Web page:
What is the Difference Between Workers’ Compensation and Disability?

Workers’ Compensation vs Disability California

When you’re hurt on the job, your first priority should be getting the medical care you need to begin the road to recovery. Once the dust settles, there are some important financial decisions to make that will determine how you’ll continue to earn income while you’re off your feet. You might have been told that you can file for workers’ compensation benefits following a work-related injury. Perhaps you’ve also heard that disability benefits can offer some financial relief. What’s the difference between these two programs? Can you receive both workers’ compensation benefits and disability benefits at the same time? Understanding your rights after an injury will help you get the maximum compensation you’re entitled to.

Workers’ Compensation Benefits vs. Disability Benefits

There are a few key differences between workers’ compensation benefits and Social Security Disability Insurance (SSDI) benefits.

  • Workers’ compensation benefits are available to eligible employees who are injured in a work-related accident. They include payment for medical expenses, a portion of a workers’ lost income, and retraining for a new job if the injured employee is unable to return to work.

  • All employers in California are required to carry workers’ compensation insurance. As an employee, you are not required to pay into workers’ compensation in order to collect benefits if you get hurt. When you file a claim, your employer’s insurance company pays for your medical bills and sends you temporary disability payments equal to roughly two-thirds of your income. Unlike seeking medical care with health insurance, there are no co-pays, deductibles, or other out-of-pocket medical expenses with workers’ compensation benefits.In contrast, you do not have to be injured at work to file for SSDI benefits. Though, no matter how it happened, your injury must impede your ability to work and earn a living in order to qualify.

  • Another main difference between workers’ comp and SSDI is that you must have worked in jobs covered by Social Security to qualify for disability benefits. If you pay into Social Security, your paycheck stub will indicate this.

  • While injured employees can collect workers’ comp benefits short-term or long-term, disability benefits are generally paid to people who are unable to work for a year or more due to an injury that causes a disability.

Can I earn workers’ comp and disability benefits at the same time?

There are some situations where an employee who is injured at work can collect workers’ comp and disability benefits simultaneously. However, there are limitations to how much you can get. If you receive workers’ compensation and SSDI benefits, the total amount of these benefits cannot exceed 80 percent of your average current earnings before you became disabled. If all of your benefits equal more than 80 percent of your average current earnings, your SSDI benefits will be reduced to bring your total benefits under 80 percent. This is referred to as an offset.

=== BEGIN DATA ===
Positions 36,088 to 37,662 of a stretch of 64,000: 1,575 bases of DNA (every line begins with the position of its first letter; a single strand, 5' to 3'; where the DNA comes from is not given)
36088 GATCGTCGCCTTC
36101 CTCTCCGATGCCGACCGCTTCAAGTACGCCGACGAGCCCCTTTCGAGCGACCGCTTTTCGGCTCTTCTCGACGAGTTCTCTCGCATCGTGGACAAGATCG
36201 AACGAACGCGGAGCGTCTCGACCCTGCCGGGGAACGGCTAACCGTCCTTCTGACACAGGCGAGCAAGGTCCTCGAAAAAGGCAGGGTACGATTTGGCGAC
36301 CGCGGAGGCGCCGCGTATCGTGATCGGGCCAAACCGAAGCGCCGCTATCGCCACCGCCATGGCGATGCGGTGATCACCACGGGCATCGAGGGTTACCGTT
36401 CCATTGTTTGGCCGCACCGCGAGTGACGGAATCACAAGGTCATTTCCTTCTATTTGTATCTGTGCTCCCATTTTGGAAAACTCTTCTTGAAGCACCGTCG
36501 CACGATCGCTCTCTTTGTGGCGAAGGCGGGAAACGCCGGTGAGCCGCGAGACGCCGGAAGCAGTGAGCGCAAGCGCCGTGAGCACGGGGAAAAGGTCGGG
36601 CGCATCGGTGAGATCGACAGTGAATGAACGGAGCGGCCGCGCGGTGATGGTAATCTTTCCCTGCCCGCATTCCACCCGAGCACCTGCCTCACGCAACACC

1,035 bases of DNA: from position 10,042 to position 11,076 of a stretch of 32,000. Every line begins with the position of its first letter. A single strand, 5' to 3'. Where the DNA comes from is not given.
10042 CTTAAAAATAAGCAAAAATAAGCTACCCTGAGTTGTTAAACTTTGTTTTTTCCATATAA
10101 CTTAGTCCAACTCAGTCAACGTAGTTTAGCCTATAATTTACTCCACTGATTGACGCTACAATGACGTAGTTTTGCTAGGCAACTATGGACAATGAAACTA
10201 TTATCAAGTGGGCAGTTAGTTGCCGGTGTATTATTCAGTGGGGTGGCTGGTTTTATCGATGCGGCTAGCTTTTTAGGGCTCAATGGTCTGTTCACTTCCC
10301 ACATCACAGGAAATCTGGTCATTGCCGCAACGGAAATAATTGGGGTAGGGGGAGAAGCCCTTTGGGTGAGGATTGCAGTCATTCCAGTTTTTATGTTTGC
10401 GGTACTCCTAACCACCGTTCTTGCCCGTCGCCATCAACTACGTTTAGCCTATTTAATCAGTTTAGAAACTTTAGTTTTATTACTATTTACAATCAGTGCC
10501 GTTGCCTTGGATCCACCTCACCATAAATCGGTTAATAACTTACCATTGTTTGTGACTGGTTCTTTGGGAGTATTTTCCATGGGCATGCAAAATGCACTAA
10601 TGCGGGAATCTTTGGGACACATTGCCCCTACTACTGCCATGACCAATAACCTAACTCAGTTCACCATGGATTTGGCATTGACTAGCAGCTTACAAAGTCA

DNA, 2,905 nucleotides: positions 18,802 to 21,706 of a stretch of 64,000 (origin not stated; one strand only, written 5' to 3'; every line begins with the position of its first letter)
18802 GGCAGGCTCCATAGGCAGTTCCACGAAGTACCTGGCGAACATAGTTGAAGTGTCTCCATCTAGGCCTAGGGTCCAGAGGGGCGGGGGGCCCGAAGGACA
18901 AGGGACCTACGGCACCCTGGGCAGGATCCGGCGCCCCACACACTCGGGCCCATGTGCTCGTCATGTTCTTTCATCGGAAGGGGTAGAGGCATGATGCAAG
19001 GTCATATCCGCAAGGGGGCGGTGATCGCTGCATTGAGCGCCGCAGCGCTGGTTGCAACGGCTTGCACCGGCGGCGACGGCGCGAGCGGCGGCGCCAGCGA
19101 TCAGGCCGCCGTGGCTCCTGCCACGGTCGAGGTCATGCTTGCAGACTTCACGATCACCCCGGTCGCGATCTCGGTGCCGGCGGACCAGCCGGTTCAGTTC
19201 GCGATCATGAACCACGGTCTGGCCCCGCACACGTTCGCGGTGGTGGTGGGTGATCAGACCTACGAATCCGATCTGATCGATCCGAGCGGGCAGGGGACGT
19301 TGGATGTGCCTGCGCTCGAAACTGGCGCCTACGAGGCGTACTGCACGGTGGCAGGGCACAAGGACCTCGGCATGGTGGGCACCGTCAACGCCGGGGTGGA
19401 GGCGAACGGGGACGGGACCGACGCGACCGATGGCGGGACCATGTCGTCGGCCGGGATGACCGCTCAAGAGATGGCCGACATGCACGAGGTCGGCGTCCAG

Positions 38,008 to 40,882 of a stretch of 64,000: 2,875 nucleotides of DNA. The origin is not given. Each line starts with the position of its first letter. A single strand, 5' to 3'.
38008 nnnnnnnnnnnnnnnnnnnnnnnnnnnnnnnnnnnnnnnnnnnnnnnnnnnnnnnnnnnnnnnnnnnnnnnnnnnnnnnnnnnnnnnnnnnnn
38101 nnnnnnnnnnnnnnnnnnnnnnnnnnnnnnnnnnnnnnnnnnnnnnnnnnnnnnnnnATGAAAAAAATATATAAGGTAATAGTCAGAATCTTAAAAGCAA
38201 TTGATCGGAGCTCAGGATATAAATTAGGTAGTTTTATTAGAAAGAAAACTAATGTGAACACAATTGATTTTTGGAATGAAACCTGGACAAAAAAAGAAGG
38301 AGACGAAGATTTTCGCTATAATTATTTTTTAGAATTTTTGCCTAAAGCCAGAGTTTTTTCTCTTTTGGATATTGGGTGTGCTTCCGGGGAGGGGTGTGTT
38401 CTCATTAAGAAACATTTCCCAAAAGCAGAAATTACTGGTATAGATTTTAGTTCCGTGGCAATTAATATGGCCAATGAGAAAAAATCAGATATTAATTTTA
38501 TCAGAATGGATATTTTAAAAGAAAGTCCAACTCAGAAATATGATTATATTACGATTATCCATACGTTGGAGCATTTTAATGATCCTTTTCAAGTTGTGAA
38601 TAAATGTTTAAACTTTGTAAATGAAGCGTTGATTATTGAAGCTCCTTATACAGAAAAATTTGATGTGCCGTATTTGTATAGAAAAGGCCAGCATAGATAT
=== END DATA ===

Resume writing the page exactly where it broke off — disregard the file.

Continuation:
If your workers' compensation benefits run out while you are still collecting SSDI, you can notify the Social Security Administration and they will increase your disability benefits accordingly.

What pays more: workers’ comp or disability?

We’re often asked whether workers’ compensation or disability pays more following an injury. In most cases, if you’re injured on the job, workers’ compensation will offer greater financial benefits. You do not have to pay taxes on workers’ compensation benefits, while you do have to pay taxes on disability benefits. Additionally, if your doctor says you can return to your job doing modified work at a lower pay rate, you can continue to earn partial workers’ compensation benefits. Disability benefits are only available to people who are totally disabled and unable to work at all.

This being said, applying for one program does not hurt your chances of qualifying for another. A workers’ comp attorney can review your case and evaluate all of the benefits available to you.

Were you recently hurt on the job? Contact a San Diego workers’ comp attorney

When you’re dealing with the aftermath of an injury, it can be overwhelming to figure out how to apply for the right benefits at the right time. Employees who are injured at work have the advantage of being able to apply for both workers’ compensation benefits and disability benefits to help alleviate the financial burden of recovery. A workers’ comp attorney can guide you through the complicated legal system, help you file the proper forms on time, and draft a settlement agreement that minimizes any offset of disability benefits.

At the Law Office of Gerald Brody & Associates, we’re dedicated to maximizing our clients’ compensation so they can make a full financial and physical recovery. Call us today to schedule your free consultation at (619) 528-9800.